It would not be in the least surprising to find that he was studying Latin as a schoolmaster and law in an attorney's office at the same time.

However, we must do Mr. Collins the justice of saying that he has fully recognized, what is indeed tolerably obvious, that Shakespeare must have had a sound legal training. "It may, of course, be urged," he writes, "that Shakespeare's knowledge of medicine, and particularly that branch of it which related to morbid psychology, is equally remarkable, and that no one has ever contended that he was a physician. (Here Mr. Collins is wrong; that contention also has been put forward.) It may be urged that his acquaintance with the technicalities of other crafts and callings, notably of marine and military affairs, was also extraordinary, and yet no one has suspected him of being a sailor or a soldier. (Wrong again. Why even Messrs. Garnett and Gosse 'suspect' that he was a soldier!) This may be conceded, but the concession hardly furnishes an analogy. To these and all other subjects he recurs occasionally, and in season, but with reminiscences of the law his memory, as is abundantly clear, was simply saturated. In season and out of season now in manifest, now in recondite application, he presses it into the service of expression and illustration. At least a third of his myriad metaphors are derived from it. It would indeed be difficult to find a single act in any of his dramas, nay, in some of them, a single scene, the diction and imagery of which is not colored by it. Much of his law may have been acquired from three books easily accessible to him, namely Tottell's Precedents (1572), Pulton's Statutes (1578), and Fraunce's Lawier's Logike (1588), works with which he certainly seems to have been familiar; but much of it could only have come from one who had an intimate acquaintance with legal proceedings. We quite agree with Mr. Castle that Shakespeare's legal knowledge is not what could have been picked up in an attorney's office, but could only have been learned by an actual attendance at the Courts, at a Pleader's Chambers, and on circuit, or by associating intimately with members of the Bench and Bar."

This is excellent. But what is Mr. Collins' explanation. "Perhaps the simplest solution of the problem is to accept the hypothesis that in early life he was in an attorney's office (!), that he there contracted a love for the law which never left him, that as a young man in London, he continued to study or dabble in it for his amusement, to stroll in leisure hours into the Courts, and to frequent the society of lawyers. On no other supposition is it possible to explain the attraction which the law evidently had for him, and his minute and undeviating accuracy in a subject where no layman who has indulged in such copious and ostentatious display of legal technicalities has ever yet succeeded in keeping himself from tripping."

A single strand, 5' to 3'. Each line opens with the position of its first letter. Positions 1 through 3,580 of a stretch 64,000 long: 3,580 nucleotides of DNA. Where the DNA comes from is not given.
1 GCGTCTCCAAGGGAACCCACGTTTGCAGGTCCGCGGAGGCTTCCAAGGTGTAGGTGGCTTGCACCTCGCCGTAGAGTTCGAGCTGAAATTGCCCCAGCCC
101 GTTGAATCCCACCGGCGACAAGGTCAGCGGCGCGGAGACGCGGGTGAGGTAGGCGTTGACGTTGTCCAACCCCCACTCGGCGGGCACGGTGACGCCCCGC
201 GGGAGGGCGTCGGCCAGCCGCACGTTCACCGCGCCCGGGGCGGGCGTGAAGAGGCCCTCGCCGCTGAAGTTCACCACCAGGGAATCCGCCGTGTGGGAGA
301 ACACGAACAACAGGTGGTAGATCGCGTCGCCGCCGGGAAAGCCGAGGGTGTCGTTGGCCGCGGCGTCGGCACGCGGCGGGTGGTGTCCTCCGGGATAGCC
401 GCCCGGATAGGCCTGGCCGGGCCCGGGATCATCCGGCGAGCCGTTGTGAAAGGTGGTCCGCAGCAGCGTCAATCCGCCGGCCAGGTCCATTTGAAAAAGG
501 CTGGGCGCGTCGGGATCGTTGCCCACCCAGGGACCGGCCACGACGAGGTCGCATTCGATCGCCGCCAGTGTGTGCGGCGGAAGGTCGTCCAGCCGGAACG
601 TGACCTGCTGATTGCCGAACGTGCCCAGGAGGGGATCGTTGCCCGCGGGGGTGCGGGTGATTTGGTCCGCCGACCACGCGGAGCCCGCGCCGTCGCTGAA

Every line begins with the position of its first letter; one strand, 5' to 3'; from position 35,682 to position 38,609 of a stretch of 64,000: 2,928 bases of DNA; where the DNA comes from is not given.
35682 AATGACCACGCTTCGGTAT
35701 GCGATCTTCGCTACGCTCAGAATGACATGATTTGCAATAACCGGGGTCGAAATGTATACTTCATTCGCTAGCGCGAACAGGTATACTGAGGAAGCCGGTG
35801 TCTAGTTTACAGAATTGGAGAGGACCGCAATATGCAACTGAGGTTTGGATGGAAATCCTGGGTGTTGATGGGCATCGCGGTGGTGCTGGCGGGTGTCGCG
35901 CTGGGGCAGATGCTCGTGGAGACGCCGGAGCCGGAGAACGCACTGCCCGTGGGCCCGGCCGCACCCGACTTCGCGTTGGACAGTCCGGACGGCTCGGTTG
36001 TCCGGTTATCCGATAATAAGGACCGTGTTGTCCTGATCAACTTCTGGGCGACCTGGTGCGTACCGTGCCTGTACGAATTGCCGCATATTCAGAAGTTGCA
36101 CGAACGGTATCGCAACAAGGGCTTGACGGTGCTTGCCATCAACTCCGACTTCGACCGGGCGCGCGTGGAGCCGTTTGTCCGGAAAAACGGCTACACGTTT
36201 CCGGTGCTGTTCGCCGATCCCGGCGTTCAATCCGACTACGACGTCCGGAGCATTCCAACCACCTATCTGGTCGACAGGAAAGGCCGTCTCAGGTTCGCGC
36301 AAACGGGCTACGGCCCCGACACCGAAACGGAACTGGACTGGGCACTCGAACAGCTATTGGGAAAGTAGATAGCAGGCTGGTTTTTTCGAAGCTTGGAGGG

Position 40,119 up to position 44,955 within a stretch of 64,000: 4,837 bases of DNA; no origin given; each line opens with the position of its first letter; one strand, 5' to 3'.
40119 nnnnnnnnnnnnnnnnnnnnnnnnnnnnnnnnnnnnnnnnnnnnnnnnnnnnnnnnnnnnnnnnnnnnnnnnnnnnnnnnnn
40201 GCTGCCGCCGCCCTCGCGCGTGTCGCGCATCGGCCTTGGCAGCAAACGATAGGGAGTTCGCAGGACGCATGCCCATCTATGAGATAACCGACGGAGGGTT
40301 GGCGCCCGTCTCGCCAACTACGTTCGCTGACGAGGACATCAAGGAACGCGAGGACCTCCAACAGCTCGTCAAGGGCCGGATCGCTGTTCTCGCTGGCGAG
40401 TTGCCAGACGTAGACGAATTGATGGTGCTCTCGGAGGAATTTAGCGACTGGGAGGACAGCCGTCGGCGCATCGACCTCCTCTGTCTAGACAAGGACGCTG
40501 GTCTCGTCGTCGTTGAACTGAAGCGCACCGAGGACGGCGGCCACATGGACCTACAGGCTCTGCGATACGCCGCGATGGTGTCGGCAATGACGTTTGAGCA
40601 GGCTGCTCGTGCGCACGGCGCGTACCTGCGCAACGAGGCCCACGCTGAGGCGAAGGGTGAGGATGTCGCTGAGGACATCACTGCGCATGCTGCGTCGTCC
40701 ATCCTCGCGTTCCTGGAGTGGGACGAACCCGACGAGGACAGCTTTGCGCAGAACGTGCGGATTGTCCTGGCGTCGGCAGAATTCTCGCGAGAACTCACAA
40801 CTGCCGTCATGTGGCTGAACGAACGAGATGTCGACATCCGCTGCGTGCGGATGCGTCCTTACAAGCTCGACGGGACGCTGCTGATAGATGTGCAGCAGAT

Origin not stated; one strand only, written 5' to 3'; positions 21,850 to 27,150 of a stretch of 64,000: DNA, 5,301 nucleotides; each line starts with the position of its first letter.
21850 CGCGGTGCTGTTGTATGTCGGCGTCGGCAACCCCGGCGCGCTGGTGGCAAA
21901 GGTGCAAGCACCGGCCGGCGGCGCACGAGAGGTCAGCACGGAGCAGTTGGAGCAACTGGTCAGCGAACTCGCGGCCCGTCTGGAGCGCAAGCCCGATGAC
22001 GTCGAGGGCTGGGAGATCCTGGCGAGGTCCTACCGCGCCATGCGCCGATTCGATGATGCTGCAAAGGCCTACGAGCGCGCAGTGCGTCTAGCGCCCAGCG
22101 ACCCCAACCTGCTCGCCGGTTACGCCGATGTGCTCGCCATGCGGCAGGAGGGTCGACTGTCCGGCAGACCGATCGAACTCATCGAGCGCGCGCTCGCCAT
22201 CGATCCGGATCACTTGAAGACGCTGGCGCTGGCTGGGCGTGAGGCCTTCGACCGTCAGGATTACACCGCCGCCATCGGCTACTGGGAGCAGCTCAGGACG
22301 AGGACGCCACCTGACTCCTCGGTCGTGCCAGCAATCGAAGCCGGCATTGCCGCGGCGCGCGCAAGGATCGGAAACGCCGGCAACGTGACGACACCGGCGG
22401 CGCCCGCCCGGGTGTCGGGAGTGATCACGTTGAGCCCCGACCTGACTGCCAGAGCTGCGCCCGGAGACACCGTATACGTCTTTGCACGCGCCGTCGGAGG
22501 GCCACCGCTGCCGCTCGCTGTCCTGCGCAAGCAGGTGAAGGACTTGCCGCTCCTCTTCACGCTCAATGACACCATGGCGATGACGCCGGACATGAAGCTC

A lame conclusion. "No other supposition" indeed! Yes, there is another, and a very obvious supposition, namely, that Shakespeare was himself a lawyer, well versed in his trade, versed in all the ways of the courts, and living in close intimacy with judges and members of the Inns of Court.

One is, of course, thankful that Mr. Collins has appreciated the fact that Shakespeare must have had a sound legal training, but I may be forgiven if I do not attach quite so much importance to his pronouncements on this branch of the subject as to those of Malone, Lord Campbell, Judge Holmes, Mr. Castle, K.C., Lord Penzance, Mr. Grant White, and other lawyers, who have expressed their opinion on the matter of Shakespeare's legal acquirements.

Here it may, perhaps, be worth while to quote again from Lord Penzance's book as to the suggestion that Shakespeare had somehow or other managed "to acquire a perfect familiarity with legal principles, and an accurate and ready use of the technical terms and phrases, not only of the conveyancer's office, but of the pleader's chambers and the courts at Westminster." This, as Lord Penzance points out, "would require nothing short of employment in some career involving CONSTANT CONTACT with legal questions and general legal work." But "in what portion of Shakespeare's career would it be possible to point out that time could be found for the interposition of a legal employment in the chambers or offices of practising lawyers? .

Is Shakespeare Dead? Page 20

Mark Twain

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